News of Otto Warmbier started to surface over the last few days. Mr. Warmbier, a 21 year old University of Virginia student, was detained in North Korea several weeks ago as he was leaving the country with his travel group. Warmbier’s detainment marks yet another tough period of negotiation throughout the State Department, which has no arm within North Korea. So, why exactly was Otto Warmbier detained? And what does this mean for the United States going forward? These two questions will be explored throughout this short post. (In a later investigative analysis, I will try to show the different stories of the many Americans who have been detained within the reclusive country.)
Otto Warmbier traveled to North Korea as a regular tourist. Young Pioneer Tours, the agency which Warmbier utilized to travel into North Korea, said Warmbier had behaved like a traditional tourist – taking pictures, traveling (with his guides) and enjoying his time in North Korea (Washington Post). However, there may have been an incident at the Yanggakdo hotel that facilitated his capture by the North Korean authorities.
Reuters first reported the incident in the hotel. However, no concrete details of the hotel incident have surfaced, except that the KCNA reported that Warmbier had committed an act of hostility against the regime. The KCNA report also said Warmbier is currently under investigation as he remains in Pyongyang. Young Pioneer Tours said Warmbier wanted to keep the incident to himself and no one was aware of the actual incident (Reuters; Washington Post).
Thought the details of the hotel incident may never be known, the details of his detainment are known. On his way through customs, Warmbier was taken aside by an airport official and sat in an immigration office. Charlotte Guttridge was the only outside witness to Warmbier’s detainment (Reuters). When Warmbier was stopped at customs, she attempted to stay behind and assist. However, she was already through customs and unable to leave the plane. Upon takeoff, she was told that Warmbier had been taken to a hospital (Reuters). Gareth Johnson, the founder and CEO of Young Pioneer Tours, opted to remain in North Korea after news of Warmbier detention reached him, only departing the country after he realized little would come of his presence in the country.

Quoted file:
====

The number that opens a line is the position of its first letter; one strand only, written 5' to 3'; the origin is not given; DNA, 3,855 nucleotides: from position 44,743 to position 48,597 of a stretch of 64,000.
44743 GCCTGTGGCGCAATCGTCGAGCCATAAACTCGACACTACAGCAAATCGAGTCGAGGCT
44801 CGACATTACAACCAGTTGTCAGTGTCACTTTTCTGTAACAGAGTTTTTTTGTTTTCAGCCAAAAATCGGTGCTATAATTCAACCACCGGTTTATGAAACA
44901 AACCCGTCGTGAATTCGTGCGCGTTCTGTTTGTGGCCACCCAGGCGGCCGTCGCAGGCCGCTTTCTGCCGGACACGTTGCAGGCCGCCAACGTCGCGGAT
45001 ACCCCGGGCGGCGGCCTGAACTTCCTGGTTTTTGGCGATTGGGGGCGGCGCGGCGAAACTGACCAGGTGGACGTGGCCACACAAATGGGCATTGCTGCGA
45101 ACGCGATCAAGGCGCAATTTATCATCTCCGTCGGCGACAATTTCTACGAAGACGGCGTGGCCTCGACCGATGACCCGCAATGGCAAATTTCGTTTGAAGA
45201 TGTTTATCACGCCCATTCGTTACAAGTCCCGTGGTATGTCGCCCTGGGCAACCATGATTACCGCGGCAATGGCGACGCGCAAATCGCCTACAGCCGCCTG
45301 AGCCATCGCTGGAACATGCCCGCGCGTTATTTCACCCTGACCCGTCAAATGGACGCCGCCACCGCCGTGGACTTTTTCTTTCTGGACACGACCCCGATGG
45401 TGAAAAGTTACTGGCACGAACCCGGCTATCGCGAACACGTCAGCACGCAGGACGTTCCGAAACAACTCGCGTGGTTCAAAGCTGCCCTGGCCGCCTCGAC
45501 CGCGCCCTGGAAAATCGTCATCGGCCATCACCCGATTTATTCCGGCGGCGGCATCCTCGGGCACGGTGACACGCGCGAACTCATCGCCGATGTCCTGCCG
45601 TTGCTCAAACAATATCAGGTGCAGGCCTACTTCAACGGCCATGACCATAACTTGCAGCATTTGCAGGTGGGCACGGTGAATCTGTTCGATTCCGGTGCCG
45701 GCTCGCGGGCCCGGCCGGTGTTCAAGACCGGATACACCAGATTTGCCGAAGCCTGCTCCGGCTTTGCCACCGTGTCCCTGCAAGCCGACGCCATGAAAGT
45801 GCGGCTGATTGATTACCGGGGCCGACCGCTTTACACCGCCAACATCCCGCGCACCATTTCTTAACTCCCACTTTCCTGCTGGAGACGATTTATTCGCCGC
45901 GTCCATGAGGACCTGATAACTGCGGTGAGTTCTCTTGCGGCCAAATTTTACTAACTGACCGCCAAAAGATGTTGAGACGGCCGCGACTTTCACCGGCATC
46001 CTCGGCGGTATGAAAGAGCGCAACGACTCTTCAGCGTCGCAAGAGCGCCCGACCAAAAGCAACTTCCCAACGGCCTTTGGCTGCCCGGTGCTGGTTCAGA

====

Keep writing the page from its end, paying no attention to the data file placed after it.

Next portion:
So, now that I have outlined the details of the detainment, time to explore the elephant in the room. What does the most recent detainment mean for North Korea – U.S. relations and how will the United States Proceed? The second half of the question is easier to explain. Obviously, the United States will work to garner the release of Otto Warmbier, but without a United States embassy, or any form of official entity in Pyongyang, Sweeden will bear the brunt. Sweeden for years has been the go between for Washington D.C. and Pyongyang, acting as the mediating party for cases such as Otto’s case. In fact, Sweeden was one of the first entities notified, along with the State Department and the Warmbier family, by Young Pioneer Tours after the detainment.
The first half of the question above is a little more complicated. North Korea has used the detainment of American citizens before to gain political concessions. Each person is arrested, most under grounds that can be argued as illegal in North Korea, but then become political hostages. Otto’s case has a high probability to become one of these cases. First, the United States is currently looking to adopt more economic sanctions on North Korea. Warmbier will be used to divert the conversation and the make sure sanctions are not too harmful to the regime. Warmbier will be used, unfortunetly, as a way to get concessions from the international community, as there is no other was to guarantee his release.
Warmbier’s detainment has resurfaced many different conversations. The main one is highlighting the risk in traveling to North Korea. Though you are under constant surveillance, the chance of detainment is ever present. Time released an article online warning of such possibilities, saying people should not add North Korea to their bucket lists. While I second the article in highlighting the warnings of traveling to North Korea, there are several reasons why I would say to remove North Korea travel from your bucket list is a little too much. Many Americans do travel to North Korea, with very few being detained. So, if you do want to travel to North Korea, what should you do? One, travel with a reputable agency, examples include Koryo Tours and Young Pioneer Tours. Two, no matter how alone you think you are, please adhere to all North Korean laws and regulations. Before you leave, do your homework and figure out exactly what is allowed and what is prohibited in North Korea. I do think that travel to North Korea, by those willing to take the risks, is probably one of the most rewarding and interesting journeys anyone can take.